Don’t try to impress your friends, colleagues or fellow students with complicated texts. It is better to start with a simple and clear text than with a long text difficult to follow.
We mentioned at the beginning of this article that learning to write in Spanish is similar to learning how to ride a bike or drive. Here, we would like to mention that it is also similar to running a marathon.
Some people want to write complicated essays, texts or emails, but they just start learning the language. They make many mistakes, and people can’t understand the message.
It’s like when a non-runner signs up for a marathon – even a half marathon-. They feel frustrated after just a couple of kilometers. But, if a non-runner decides to run a marathon, he or she should start training. Run every day for 10-20 min, run 3K, then 5Km, 10Km, 15Km, and so on. Eventually, he or she will be able to run a marathon.
Writing in Spanish is the same. You can’t expect to be the best writer from day one.
Lastly, the last piece of advice in this matter is:
Write about what you know how to write, not what you want to write.
Be patient, start with simple texts and scale up from there.
7. Learn proper punctuation
Have you ever been distracted by badly punctuated writing?
Punctuation is one of the things people pay less attention to. They think it is not that important, but the truth is that it is as important as the grammatical structure and the vocabulary.
It may seem small, but a well-placed comma or question mark can really affect the meaning of your writing.
When your work isn’t well punctuated, it gives the impression that you haven’t mastered the language.
Believe it or not, punctuation in Spanish is quite different from punctuation in English. It is not that we use different symbols, we use the same symbols (comma, exclamation mark, question mark, period, etc.).
The difference is that normally in Spanish, we tend to use longer sentences. We like to “talk” more. Our style is more rhetoric, generally speaking. We can write long paragraphs with just a couple of commas or semi-commas.
While in English, people tend to use short sentences to form a paragraph.
The only way of learning this is by reading a lot and writing a lot.
7. Use Linking words
Since we use a lot of words and sentences in a paragraph, we frequently use linking words.
Just by adding linking words, you will improve your writing significantly. You will avoid using short choppy sentences.
It will also help you to avoid repetitions and to build a better style in writing.
What are the main linking words in Spanish?
When we want to add ideas or to give more information about the same idea, we use the following connectors:
- Además (Moreover, furthermore, in addition, and)
- También (Too, also, As well)
- Además de (As well as)
- Incluso (Even)
The next connectors are used when we are contrasting ideas.
- Pero (but)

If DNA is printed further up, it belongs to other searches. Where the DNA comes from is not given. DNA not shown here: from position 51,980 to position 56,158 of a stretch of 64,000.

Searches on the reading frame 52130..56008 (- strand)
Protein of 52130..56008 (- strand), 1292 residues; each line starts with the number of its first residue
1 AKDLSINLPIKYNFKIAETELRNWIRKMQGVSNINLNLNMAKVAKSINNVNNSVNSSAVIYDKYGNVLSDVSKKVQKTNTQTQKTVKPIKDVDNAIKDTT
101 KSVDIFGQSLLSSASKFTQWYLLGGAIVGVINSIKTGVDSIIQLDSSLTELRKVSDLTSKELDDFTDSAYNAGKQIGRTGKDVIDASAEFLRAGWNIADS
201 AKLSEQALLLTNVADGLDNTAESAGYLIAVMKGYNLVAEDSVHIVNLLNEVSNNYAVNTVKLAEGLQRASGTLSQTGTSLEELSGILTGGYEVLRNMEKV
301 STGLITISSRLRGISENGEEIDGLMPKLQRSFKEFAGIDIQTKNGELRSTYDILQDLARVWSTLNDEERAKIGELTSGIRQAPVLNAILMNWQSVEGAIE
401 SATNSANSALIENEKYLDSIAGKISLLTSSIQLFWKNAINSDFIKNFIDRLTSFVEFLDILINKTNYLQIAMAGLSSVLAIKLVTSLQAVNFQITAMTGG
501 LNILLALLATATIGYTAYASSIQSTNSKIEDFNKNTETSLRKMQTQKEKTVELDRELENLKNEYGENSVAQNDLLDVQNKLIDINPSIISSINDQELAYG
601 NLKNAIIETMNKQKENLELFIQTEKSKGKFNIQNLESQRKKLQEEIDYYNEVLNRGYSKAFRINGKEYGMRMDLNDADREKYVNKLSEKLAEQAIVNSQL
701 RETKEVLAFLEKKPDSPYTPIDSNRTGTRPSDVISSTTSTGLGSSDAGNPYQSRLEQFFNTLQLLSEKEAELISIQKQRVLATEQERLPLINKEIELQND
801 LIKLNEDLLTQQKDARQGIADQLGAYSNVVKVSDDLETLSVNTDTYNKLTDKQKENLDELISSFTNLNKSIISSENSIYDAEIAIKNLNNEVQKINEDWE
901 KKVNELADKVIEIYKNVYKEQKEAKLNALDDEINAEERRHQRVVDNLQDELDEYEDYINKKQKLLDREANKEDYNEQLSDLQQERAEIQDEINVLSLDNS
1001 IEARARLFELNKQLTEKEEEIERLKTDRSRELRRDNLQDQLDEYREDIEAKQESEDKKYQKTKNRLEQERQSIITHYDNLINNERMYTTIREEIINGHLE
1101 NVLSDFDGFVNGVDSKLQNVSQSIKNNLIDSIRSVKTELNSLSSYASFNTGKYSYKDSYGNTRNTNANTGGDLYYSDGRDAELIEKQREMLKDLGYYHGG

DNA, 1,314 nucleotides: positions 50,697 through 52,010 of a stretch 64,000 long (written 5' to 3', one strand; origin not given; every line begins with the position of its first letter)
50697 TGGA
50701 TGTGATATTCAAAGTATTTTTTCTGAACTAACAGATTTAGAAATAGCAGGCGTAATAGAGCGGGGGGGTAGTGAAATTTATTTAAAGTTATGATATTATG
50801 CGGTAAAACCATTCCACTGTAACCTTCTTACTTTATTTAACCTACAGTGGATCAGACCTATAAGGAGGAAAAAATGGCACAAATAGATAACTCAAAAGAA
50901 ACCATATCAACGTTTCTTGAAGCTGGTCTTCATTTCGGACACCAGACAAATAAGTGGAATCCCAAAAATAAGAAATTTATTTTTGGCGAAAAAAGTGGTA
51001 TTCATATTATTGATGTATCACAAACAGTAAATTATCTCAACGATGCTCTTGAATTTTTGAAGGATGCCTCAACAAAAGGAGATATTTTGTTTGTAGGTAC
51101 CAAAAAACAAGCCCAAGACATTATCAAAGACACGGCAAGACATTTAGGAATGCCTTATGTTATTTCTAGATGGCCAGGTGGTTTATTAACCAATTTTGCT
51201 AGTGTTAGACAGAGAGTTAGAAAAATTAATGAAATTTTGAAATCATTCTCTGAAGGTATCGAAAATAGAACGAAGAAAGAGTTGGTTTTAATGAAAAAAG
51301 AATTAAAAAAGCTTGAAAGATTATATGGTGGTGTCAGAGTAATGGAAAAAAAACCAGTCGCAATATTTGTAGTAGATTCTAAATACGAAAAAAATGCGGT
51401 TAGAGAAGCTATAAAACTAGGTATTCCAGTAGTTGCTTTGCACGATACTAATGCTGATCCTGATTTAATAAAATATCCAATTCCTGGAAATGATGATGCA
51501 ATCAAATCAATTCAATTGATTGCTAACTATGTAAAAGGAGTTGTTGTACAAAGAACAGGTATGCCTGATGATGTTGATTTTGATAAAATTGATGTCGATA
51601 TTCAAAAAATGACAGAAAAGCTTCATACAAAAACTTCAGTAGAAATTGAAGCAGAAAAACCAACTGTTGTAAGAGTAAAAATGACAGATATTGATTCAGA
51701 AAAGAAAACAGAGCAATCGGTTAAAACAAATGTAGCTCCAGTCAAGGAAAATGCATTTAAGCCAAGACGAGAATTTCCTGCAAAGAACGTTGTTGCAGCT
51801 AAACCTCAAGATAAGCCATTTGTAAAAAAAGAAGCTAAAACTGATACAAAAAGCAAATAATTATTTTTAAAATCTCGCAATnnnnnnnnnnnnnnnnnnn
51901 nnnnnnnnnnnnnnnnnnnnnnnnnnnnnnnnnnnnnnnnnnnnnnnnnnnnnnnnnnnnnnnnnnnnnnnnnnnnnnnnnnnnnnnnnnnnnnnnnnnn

- Sin embargo (however)
- Aunque (although)
- No obstante (nevertheless)
- A pesar de (que) (despite/in spite of)
- Porque (because)
- Como (as)
- A causa de (que) (because of)
- Debido a (que) (due to, because of)
- Dado que (since, given that)
- Ya que (since, because)
- Puesto que (since, as)
- Gracias a (que) (thanks to)
- Por culpa (de) (because of)
These connectors express the consequences of the previously given information, and they are all used similarly.
- Entonces (then)
- Así que (so)
- Por lo tanto/por eso (therefore)
- En consecuencia (in consequence)
Dar ejemplos (Giving examples)
- Por ejemplo (for example, for instance)
- A saber (namely)
We normally use these words at the beginning of the sentence to summarize what we have said or written.
- Para resumir (to summarise)
- Para finalizar (to conclude)
- En pocas palabras (in short)
- En resumen (in summary)
- En definitiva (in brief)
8. Have another person review your work
Another great way to improve your writing is to get a native speaker to provide you with feedback.
Although it is an important practice to write as much as you can, there is no point in making mistakes and not knowing about them.
You will get used to using elaborate sentences or words that are not correct. Thus, it is as important as writing in Spanish to have someone who can review and correct your work.
You can ask a friend, family member, coworker or language exchange partner. Ideally, you should get some private Spanish lessons and focus on your writing skills.
9. Write and never stop writing
The more you write, the easier the words will start flowing from your fingertips.
As the old saying goes, “ Practice makes perfect.” In Spanish, “La práctica hace al maestro” (practice makes the master).
Never stop writing, and when doing so, talk about what you love.
There is nothing better than writing about food, friends, fun, or any kind of topic that brings you passion.
Ideas on what to write:
- Postcard project
- Social Media Profile
- Instagram Posts
- Personal Narrative (All about me)
- Describe a Typical Day
- How to… (recipe, fix something, etc.)
- Write about your family
- Your life as a kid
- Famous person’s life
- Describe a picture
- Movie or book review
- Controversial opinion piece
- What would you do if…
Remember that slow and steady wins the race; think big, but start small when it comes to writing.